edit REPO_PATH/subgit/.run/config

    a) Make sure there’s svn.auth = default option in this file:

     auth = default

    b) Edit [auth] section, so it looks as follows:

     [auth "default"]
       passwords = subgit/passwd

    c) Edit daemon.classpath option:

     classpath = subgit/lib
  5. Copy REPO/subgit/.run/config file to REPO/subgit/config.

  6. After that add Subversion credentials into passwd file:

     edit REPO_ID/subgit/passwd

    This file uses simple format, and consists of the lines in the following format:

     svnUserName svnUserPassword
  7. Download and unpack the latest version of SubGit standalone tool from http://subgit.com/download

  8. Run the following command:

     SUBGIT_DIR/bin/subgit install --rebuild-from-revision <REV_NO> REPO

    This command will reset the mirror to REV_NO and then fetch all the missing revisions committed after that revision.

  9. When the command completes, keep the installation log at some location outside of REPO/subgit directory (it makes sense to review it afterward):

     mv subgit/logs/subgit-install-XYZ.zip subgit-install-XYZ.zip
  10. Restore subgit and hooks directories we’ve copied at step 3:

    rm -rf REPO/subgit
    mv subgit_backup REPO/subgit
    rm -rf REPO/hooks
    mv hooks_backup REPO/hooks

    This way we remove adjustments made in subgit/config, subgit/.run/config and subgit/passwd files, as well as restore the standard Bitbucket hooks overwritten by SubGit.

  11. That’s it, at this point you can enable the mirror back through the Bitbucket UI, the sync should be recovered.

I get stuck at the subgit install step. I don’t have a password for my account on svn, and there’s no easy way for me to change it, since the svn admin isn’t available. Is there a way to get subgit to work with a specific username with no password?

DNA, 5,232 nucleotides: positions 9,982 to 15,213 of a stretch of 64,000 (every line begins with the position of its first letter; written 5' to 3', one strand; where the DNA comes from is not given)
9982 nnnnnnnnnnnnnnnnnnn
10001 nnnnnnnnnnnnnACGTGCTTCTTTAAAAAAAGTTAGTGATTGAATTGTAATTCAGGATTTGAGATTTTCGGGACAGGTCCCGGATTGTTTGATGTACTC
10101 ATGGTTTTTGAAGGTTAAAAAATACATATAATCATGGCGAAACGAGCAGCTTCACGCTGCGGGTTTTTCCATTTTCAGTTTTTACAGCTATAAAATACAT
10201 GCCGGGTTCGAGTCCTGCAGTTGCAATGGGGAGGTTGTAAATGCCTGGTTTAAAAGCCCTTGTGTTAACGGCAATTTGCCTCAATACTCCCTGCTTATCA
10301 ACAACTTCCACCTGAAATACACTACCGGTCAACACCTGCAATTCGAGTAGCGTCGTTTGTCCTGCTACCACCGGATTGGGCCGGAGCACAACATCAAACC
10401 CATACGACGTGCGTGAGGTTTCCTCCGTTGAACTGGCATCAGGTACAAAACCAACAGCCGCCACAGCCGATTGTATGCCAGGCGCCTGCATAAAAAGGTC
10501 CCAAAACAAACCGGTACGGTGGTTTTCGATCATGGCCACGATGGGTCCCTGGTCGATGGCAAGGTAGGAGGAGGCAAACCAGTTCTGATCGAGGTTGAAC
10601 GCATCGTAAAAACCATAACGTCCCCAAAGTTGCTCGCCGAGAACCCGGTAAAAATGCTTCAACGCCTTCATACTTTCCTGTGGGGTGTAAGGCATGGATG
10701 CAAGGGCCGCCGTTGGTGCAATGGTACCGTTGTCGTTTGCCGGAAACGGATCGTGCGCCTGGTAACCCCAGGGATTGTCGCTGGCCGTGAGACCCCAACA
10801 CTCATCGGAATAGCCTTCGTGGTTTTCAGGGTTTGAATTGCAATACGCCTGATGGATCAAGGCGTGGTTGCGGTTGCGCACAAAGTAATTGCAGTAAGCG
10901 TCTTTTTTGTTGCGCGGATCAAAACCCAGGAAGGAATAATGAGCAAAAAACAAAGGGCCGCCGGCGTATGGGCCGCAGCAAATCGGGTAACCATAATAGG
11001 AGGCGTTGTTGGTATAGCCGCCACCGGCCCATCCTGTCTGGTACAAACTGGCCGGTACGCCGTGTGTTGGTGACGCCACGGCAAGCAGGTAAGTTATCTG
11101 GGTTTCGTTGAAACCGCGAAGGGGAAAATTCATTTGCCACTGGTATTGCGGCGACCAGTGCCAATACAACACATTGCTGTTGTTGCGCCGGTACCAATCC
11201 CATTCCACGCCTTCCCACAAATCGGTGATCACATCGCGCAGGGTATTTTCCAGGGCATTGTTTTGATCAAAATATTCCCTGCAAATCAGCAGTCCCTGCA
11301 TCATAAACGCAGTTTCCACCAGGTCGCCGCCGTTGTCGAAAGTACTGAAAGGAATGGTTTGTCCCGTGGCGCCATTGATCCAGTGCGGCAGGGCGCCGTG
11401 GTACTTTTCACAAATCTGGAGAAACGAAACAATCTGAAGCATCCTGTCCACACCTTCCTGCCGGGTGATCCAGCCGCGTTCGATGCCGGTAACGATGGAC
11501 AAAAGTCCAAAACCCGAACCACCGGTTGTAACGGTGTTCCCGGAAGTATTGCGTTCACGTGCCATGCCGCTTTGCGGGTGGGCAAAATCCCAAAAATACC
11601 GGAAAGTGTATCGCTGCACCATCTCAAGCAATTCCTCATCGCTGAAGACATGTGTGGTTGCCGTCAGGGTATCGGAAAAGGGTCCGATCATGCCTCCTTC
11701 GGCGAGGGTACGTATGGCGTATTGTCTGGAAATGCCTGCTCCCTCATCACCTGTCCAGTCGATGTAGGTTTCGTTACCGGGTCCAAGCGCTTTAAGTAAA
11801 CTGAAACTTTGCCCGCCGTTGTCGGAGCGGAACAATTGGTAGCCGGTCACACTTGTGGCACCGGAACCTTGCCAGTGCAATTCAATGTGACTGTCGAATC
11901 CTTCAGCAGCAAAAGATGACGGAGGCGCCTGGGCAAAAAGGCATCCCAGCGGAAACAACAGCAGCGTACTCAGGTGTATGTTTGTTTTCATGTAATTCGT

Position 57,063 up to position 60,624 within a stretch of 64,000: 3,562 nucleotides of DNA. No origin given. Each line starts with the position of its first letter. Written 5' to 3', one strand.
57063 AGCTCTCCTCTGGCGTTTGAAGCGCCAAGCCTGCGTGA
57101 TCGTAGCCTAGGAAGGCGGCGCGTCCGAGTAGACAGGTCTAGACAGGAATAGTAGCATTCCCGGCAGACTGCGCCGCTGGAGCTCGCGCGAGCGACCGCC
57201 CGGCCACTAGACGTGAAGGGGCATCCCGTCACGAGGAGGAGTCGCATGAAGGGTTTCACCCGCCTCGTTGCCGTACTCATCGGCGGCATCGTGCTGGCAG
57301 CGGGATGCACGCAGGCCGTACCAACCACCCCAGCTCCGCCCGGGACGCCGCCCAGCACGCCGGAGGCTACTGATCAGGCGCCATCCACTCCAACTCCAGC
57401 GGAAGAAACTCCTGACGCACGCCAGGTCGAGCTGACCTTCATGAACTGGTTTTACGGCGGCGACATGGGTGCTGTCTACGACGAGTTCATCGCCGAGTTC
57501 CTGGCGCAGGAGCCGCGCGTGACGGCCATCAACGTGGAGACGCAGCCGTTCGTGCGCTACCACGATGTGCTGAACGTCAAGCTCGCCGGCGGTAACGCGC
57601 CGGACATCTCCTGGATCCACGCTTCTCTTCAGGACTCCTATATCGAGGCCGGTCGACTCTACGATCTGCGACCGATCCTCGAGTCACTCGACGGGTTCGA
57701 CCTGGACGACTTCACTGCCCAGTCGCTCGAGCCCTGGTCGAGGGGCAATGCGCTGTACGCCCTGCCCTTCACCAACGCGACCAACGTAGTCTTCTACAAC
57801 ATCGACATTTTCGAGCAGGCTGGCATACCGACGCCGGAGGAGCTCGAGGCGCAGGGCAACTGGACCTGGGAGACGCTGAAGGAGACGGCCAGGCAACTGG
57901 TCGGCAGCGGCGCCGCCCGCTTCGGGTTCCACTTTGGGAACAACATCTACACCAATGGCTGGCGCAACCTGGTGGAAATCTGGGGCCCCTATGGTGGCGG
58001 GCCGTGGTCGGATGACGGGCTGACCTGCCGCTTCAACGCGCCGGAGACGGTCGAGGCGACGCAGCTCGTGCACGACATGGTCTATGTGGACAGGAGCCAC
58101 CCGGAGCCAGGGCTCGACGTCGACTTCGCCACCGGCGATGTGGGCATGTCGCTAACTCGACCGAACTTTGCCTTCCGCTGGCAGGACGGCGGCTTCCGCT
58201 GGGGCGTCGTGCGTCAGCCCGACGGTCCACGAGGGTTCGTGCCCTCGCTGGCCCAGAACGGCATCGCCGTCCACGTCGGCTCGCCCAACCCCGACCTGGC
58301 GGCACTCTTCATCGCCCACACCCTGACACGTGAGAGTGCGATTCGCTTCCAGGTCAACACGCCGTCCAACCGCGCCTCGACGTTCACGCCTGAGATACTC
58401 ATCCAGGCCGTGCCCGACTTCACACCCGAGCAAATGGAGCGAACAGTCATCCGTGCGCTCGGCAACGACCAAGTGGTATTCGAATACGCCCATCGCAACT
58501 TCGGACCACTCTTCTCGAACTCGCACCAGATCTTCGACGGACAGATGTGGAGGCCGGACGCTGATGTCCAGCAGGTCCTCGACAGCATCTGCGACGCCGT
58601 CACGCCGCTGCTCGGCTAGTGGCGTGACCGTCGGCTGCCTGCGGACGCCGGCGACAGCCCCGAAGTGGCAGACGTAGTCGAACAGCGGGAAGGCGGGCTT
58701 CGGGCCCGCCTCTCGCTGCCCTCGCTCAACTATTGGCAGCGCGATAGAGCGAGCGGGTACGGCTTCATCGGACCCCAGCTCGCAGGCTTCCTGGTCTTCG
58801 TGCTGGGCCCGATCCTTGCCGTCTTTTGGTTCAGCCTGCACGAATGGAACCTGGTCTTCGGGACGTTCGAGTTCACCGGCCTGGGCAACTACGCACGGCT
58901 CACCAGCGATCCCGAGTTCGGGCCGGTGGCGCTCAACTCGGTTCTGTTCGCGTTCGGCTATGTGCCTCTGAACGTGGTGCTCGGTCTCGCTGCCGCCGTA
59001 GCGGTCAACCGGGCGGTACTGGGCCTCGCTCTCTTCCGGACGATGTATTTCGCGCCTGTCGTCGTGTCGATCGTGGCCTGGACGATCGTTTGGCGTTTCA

Okay, the svn admin appeared after all. Now I get this message at the install step:

bash-4.1$ subgit-3.3.5/bin/subgit install --rebuild-from-revision 46292 13
SubGit version 3.3.5 ('Bobique') build #4042

About to shut down background translation process.
Background translation process is not running.


error: Could not update 'refs/svn/root/branches/2017/MDP.2017.04' to ea47fd7f32f987820b8f666cc3e228b28aeaa82d
error: Unexpected error has occurred; please report along with the logs ('/mnt/ssd-raid/var-atlassian/application-data/bitbucket/shared/data/repositories/subgit-install-20190212-113158.zip')
error:   to http://issues.tmatesoft.com/, thank you!

I’ll restore the original repository while I await your reply.

Hello Harold,
SVN Mirror add-on tries to update refs/svn/root/branches/2017/MDP.2017.04 reference but fails. I see 2 possible reasons:

  • there’s a .lock file (/mnt/ssd-raid/var-atlassian/application-data/bitbucket/shared/data/repositories/13/refs/svn/root/branches/2017/MDP.2017.04.lock);
  • there’s a directory with the same name (/mnt/ssd-raid/var-atlassian/application-data/bitbucket/shared/data/repositories/13/refs/svn/root/branches/2017/MDP.2017.04), so the file can’t be created.

Could you please check that neither case is your?
There’s also a way to manually check that the reference can be updated:

  1. Get the old value:
    git rev-parse refs/svn/root/branches/2017/MDP.2017.04

  2. Try to update the reference to some ID.
    git update-ref refs/svn/root/branches/2017/MDP.2017.04 SOME_COMMIT_SHA_1

  3. Update it back (to the SHA-1 value from step 1):
    git update-ref refs/svn/root/branches/2017/MDP.2017.04 ORIGINAL_SHA_1

It’s better to do that with SVN Mirror add-on disabled because it constantly scans the references and sends the difference between
to SVN (when someone pushes, refs/heads/… get changed while refs/svn/root/… always reflectes SVN state). In general one cannot update these references manually without corrupting the repository. But if the add-on is down and you return it to its original value, it’s ok.

Note that I had to put the “13” repository back in service after the last e-mail. That being said, there is nothing currently in the …/13/refs/svn/root/branches/2017 directory:

 bash-4.1$ ls -a 13/refs/svn/root/branches/2017/
.  ..

Also, the git reference stuff doesn’t work:

bash-4.1$ git rev-parse refs/svn/root/branches/2017/MDP.2017.04
fatal: ambiguous argument 'refs/svn/root/branches/2017/MDP.2017.04': unknown revision or path not in the working tree.
Use '--' to separate paths from revisions
bash-4.1$ pwd